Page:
$\displaystyle \{x|x\in\{\text{huey},\text{dewey},\text{louie}\}\ land =\!(\text{color}(x),\text{green})\}.$

Finally, since I'm thinking that the notation of sets might not be available to you, I can rewrite one more time this way:

1. $\displaystyle \text{age}(\text{huey})<\text{age}((x)((=\!(x,\tex t{huey})\lor =\!(x,\text{dewey})\lor =\!(x,\text{louie}))\land =\!(\text{color}(x),\text{green}))).$ So in this expression, the only thing about which I'm unsure is whether I can use that type of expression to get at the value of $\displaystyle x.$ You'll also note that I'm assuming the "color" function returns the color of its argument's T-shirt. If it didn't, we'd have to have another function that returned the T-shirt of its argument, so that you'd write it thus:

$\displaystyle \text{color}(\text{T-shirt}(x)),$ anytime you wanted the color of a T-shirt.

[EDIT]: To get rid of the problems above, actually USE a quantifier! Throw everything inside a quantifier statement thus:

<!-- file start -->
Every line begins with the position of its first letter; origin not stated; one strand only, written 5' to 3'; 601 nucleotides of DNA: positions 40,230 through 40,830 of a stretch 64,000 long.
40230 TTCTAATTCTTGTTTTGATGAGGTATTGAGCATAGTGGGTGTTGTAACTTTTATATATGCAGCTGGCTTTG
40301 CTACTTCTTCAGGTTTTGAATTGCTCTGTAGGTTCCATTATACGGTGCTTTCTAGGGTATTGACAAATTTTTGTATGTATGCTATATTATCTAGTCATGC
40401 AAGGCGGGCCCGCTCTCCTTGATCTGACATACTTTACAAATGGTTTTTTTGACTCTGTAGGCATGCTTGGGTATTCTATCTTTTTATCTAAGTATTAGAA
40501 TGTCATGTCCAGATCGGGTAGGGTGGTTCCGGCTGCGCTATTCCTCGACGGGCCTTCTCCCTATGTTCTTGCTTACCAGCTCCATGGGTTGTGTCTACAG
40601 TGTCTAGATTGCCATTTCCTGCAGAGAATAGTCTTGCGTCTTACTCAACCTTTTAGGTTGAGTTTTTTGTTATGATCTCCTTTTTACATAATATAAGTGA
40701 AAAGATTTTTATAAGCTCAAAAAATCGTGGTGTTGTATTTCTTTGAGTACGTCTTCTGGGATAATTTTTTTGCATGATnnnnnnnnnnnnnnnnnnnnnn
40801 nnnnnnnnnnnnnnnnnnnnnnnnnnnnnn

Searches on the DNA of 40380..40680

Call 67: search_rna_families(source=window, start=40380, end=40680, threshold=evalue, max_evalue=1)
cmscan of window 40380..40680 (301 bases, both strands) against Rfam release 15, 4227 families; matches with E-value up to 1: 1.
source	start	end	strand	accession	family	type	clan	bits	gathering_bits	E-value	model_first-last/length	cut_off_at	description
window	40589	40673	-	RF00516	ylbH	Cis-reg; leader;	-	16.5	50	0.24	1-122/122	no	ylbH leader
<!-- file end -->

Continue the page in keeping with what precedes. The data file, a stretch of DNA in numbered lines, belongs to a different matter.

$\displaystyle (\forall x)(((=\!(x,\text{huey})\lor =\!(x,\text{dewey})\lor =\!(x,\text{louie}))\land =\!(\text{color}(x),\text{green}))\to\:<\!(\text{a ge}(\text{huey}),\text{age}(x))).$

So, re-translating this FOL sentence into English would go like this: for any x, if x is either Huey, Dewey, or Louie, and if x's T-shirt is green, then the age of Huey is less than the age of x.

I think that does it.
• Jan 2nd 2011, 08:33 AM
payam
That was really helful.

Following your comments, I tried to do part 'a', that is translating the sentences to FOL:

a)Representing facts as sentences in FOL.

(1) ∀x [(color (Shirt (x)) =green) → (age (huey) < age (x))]

(2) ∀x [(age(x) = 5) → (design, shirt(x)= camel)]